Robyn Carr was a young mother of two in the mid-1970s when she started writing fiction, an Air Force wife, educated as a nurse, whose husband’s frequent assignment changes made it difficult for her to work in her profession. Little did the aspiring novelist know then, as she wrote with babies on her lap, that she would become one of the world’s most popular authors of romance and women’s fiction, that 11 of her novels would earn the #1 berth on the New York Times bestselling books list.
In the eight years since Robyn’s A Virgin River Christmas scored her first New York Times success in 2008, the Las Vegas author’s novels have spent 231 weeks on that prestigious list. Amazingly, sales of her books in digital and print have risen with each successive novel. Her 20-book Virgin River series alone has netted more than 13 million copies. That series’ sixteenth title, Bring Me Home for Christmas, scored the #1 slot not only on the New York Times list but on two others as well—Publishers Weekly and Barnes and Noble.
Proof of Robyn’s international popularity is also in the numbers. Over the past 17 years, 41 Robyn Carr titles, with collectively 27 million copies in print, have been translated into 19 languages in 30 countries.
As a sign of the significant contributions Robyn has made to the genre, the Romance Writers of America, the trade association representing 10,200 members who write romance and live in 35 countries, has announced Robyn as the winner of the 2016 Nora Roberts Lifetime Achievement Award.
“I discovered romance novels when doctors instructed me to stay down and keep my feet up during a complicated pregnancy,” Robyn said. “A neighbor brought me ten paperbacks a week to read. And I was hooked. I started to write them, but it wasn’t an easy ride. After critiquing my third manuscript at a writers’ conference, one novelist suggested I find something to do for which I had talent. Fortunately, I ignored her and persevered. I was first published in 1978, with an historical titled Chelynne, but it took me 30 years to score that first New York Times placement.”
Although Robyn’s earlier novels were historicals, she found the voice that has resonated with readers by writing a blend of contemporary romance and women’s fiction—books that not only entertain but also address sensitive issues, such as domestic violence, Post-Traumatic Stress Disorder, workplace burnout and miscarriage, anything that can compromise a woman’s happiness because she’s female. There have been standalone novels—and wildly popular series. First there were the Grace Valley books, set in small-town California. Then came Robyn’s break-out, 20-story Virgin River series, which takes place in a rugged outpost in northern California’s redwood forests. More recently, her nine-book Thunder Point series in a friendly coastal Oregon community has captured readers’ hearts. As a measure of their popularity, Robyn’s third Thunder Point novel, The Hero, debuted in the number one spot on eight national bestseller lists. All of her books are about strong women.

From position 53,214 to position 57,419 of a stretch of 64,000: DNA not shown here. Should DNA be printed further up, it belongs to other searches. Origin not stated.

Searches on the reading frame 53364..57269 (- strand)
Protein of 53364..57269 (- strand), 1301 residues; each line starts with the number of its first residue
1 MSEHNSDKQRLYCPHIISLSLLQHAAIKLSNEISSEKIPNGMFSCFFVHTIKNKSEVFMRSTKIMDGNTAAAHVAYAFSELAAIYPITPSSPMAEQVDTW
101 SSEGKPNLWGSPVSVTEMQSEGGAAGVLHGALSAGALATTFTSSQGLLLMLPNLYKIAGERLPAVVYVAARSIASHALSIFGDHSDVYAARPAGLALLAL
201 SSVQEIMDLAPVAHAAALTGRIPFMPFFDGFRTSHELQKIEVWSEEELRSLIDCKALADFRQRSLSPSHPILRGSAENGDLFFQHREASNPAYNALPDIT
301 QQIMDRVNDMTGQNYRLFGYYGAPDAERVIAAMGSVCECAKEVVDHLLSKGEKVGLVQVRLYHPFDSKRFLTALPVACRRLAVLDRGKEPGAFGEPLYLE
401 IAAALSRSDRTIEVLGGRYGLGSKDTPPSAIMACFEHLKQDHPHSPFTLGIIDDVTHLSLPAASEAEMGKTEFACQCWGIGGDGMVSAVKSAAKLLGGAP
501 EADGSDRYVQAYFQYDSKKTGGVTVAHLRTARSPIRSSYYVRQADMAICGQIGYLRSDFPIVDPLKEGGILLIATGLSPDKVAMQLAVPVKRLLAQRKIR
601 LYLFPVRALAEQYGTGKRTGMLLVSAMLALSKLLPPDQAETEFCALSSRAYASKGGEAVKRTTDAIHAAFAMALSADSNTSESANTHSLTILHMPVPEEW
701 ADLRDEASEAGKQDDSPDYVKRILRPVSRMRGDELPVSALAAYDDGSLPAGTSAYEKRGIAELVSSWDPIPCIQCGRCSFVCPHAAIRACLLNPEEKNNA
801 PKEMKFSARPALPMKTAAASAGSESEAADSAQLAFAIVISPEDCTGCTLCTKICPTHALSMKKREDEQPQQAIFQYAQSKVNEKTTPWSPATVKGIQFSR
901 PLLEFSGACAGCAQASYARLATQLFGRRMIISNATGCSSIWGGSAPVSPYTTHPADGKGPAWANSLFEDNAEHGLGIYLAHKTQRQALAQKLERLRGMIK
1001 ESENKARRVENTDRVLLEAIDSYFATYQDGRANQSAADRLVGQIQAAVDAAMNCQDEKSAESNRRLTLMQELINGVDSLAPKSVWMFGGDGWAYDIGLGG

Besides strong, likeable characters who face real-life issues while making and maintaining close relationships with friends and lovers, what has made Robyn’s Carr’s novels phenomenally successful?
Two academics might have discovered the answer in their 2005 study of Robyn’s Virgin River series. Jessamyn Neuhaus, professor of U.S. history and popular culture at SUNY Plattsburgh, N.Y.; and John Neuhaus, who holds a Ph.D. in sociology from Western Michigan University and taught classes in social theory and inequality at Grand Valley State University, published their paper in the Spring 2015 issue of Studies in Popular Culture.
The series “shatters the order of things prevailing . . .,” they wrote in “Envisioning Utopian Possibilities in Robyn Carr’s Virgin River Romance Novels.” Virgin River “suggests a communal mode of living that contrasts in some important ways with the rampant individualism of twenty-first century American society . . . depicting Virgin River as a believable community that prioritizes friendships, sharing of resources, and social solidarity above individual achievement and consumerism.”
In Robyn’s own words, which they cited, “’Neighbors are committed to neighbors,’ who automatically come together in times of need.”
A better way of living? Who knows, but readers obviously enjoy reading Robyn’s stories about people who, the academics note, “prioritize relationships with each other over individual gain.”
Readers discovered some of the same—but a lot more—in Robyn’s April 2016 novel, What We Find, her debut hardcover for MIRA Books. In this launch of her new Sullivan’s Crossing series, set in the heart of the Rocky Mountains, What We Find explores the healing powers of rural Colorado in a story of fresh starts, budding relationships and one woman’s journey to finding the happiness she’s long been missing. Next up for Robyn: The Life She Wants, out in October 2016, finds a woman humbly cleaning up after herself, paying her dues and rediscovering herself after poor decisions she made earlier in life.
Robyn and her now-retired husband enjoy traveling, often taking research trips together. Their children are grown—her son is an Army surgeon; her daughter, a police detective/hostage negotiator. Robyn says that, in addition to reading her novels and making snide remarks about how she’s used family scenarios to her advantage, they have made her a happy grandmother.